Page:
While we now know Ashley Graham as a body positivity warrior, it hasn't always been an easy road. Body acceptance is often a personal journey, and it can be difficult if people around you are dragging you down. Graham spoke about this at the Urban Arts Partnership 25th anniversary benefit, explaining that it was actually her boyfriends who made her feel bad about her weight.
People reports that the plus size model opened about how she can relate to young girls who are struggling with accepting their bodies.
“Nothing’s actually surprised me," she said. "I’ve lived exactly what they’re living. I’ve lived the torment of the names."
She went on to recount a particularly upsetting thing that would happen to her when she was younger involving romantic relationships.
"I’ve lived the torment of boyfriends breaking up with me because they were afraid I was going to be too fat later in life," she revealed. "It’s the same cycle, it doesn’t matter what generation we are in. Every kid is going to go through the same thing."
It's been a tough road, but now Graham sets a wonderful example for those who may currently be struggling. She often takes to Instagram to share messages of positivity, and is working towards bringing diversity to publications that have a track record of sticking with traditional (aka thin) models. She was also the first plus-size model to land her own Vogue cover for Vogue UK.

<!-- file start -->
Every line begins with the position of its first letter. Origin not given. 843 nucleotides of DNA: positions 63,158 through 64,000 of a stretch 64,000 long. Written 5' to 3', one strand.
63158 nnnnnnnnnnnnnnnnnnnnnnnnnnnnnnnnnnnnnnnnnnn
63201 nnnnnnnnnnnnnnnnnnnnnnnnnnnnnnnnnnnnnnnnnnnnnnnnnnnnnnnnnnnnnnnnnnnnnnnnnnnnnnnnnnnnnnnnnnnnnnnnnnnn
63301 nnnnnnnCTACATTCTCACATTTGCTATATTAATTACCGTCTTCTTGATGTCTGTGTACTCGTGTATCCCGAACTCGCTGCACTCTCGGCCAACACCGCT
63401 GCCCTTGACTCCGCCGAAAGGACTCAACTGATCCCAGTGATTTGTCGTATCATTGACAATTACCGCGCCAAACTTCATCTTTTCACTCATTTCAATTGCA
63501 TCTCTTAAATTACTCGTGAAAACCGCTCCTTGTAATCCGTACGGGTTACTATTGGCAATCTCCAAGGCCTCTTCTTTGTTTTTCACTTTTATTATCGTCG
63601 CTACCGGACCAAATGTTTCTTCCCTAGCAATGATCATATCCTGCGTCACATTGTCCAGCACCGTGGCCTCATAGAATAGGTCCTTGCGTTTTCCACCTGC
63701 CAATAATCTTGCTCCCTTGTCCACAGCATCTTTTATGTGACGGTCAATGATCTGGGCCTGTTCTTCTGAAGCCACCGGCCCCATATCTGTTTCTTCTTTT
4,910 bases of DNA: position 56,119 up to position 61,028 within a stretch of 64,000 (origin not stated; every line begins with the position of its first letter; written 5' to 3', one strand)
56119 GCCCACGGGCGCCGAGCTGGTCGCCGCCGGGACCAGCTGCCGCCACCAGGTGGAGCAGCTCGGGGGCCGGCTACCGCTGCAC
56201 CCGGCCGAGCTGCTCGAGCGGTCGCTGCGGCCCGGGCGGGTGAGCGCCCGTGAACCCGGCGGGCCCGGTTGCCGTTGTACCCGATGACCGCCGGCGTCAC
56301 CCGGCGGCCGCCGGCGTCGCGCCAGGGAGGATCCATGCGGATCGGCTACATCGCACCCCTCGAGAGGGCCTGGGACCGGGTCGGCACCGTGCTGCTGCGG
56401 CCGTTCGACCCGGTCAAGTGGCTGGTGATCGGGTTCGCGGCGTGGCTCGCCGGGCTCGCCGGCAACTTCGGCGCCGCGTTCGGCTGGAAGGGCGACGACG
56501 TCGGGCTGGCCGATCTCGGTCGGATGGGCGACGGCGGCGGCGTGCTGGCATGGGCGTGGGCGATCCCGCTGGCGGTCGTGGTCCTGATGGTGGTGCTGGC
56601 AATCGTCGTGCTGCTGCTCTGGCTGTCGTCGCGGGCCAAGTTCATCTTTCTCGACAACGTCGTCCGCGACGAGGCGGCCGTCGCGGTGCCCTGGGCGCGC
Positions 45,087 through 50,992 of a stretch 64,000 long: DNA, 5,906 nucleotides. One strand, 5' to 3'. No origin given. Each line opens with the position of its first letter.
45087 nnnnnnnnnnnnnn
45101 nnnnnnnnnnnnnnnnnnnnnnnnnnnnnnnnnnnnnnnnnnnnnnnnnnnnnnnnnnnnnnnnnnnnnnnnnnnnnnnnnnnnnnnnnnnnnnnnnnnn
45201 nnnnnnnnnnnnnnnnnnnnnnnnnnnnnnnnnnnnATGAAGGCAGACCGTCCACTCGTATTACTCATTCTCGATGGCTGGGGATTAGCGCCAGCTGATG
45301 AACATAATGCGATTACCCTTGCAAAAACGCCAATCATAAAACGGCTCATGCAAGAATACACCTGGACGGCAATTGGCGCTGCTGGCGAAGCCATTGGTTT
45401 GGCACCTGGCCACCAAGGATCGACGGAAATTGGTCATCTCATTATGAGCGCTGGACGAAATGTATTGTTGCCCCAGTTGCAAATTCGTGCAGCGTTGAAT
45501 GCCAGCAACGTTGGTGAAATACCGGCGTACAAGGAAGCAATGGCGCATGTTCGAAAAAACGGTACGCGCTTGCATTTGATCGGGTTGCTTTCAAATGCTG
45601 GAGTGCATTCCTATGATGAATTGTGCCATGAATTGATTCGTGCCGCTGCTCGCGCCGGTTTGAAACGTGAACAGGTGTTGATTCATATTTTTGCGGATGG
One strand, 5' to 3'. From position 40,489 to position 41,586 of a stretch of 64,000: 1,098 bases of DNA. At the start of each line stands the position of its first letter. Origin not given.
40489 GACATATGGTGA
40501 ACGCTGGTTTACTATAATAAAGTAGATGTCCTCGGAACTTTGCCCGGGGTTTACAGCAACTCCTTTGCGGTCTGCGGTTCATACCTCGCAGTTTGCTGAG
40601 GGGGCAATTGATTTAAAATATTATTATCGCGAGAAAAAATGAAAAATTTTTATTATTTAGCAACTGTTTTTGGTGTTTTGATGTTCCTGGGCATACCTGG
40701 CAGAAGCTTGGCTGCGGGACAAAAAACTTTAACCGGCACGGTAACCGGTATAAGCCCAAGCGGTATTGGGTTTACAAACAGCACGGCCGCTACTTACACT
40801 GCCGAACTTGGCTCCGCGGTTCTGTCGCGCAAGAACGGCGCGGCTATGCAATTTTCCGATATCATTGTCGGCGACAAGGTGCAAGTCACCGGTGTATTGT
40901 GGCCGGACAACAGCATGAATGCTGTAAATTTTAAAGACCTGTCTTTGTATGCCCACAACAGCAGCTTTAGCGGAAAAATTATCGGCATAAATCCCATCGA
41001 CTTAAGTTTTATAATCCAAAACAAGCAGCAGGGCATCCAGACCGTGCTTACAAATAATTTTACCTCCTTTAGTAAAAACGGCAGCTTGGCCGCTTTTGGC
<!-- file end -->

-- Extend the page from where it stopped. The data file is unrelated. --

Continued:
Despite this, she still has days when she doesn't feel confident.
"I wake up sometimes and I think ‘I’m the fattest woman alive’."
However, she has a genius way of combatting these thoughts.
"But it’s really about how you handle it when you wake up," she explained. "I look in the mirror and I have my affirmations. And mine are simple. [I say] ‘You are bold. You are brilliant and you are beautiful.’ And then if my lower pooch is really puffing out that day, I say ‘Lower pooch you are cute’. And we have a moment. And if the hips are really popping I say ‘I love you too hips.’"
She knows how important it is to hold her head high and keep up the good work because she's paving the way for more progress in the industry.
"[We need] more role models, more women who are like ‘Yeah, I have cellulite. Yeah, it’s even on my arms, not just my legs. My butt is a really bizarre shape but you know what, whatever, I’m just going to go rock it,’" she said. "I think if we had more role models like that that, that were really just speaking their truth about their body and the skin that they’re in then maybe young America would be different."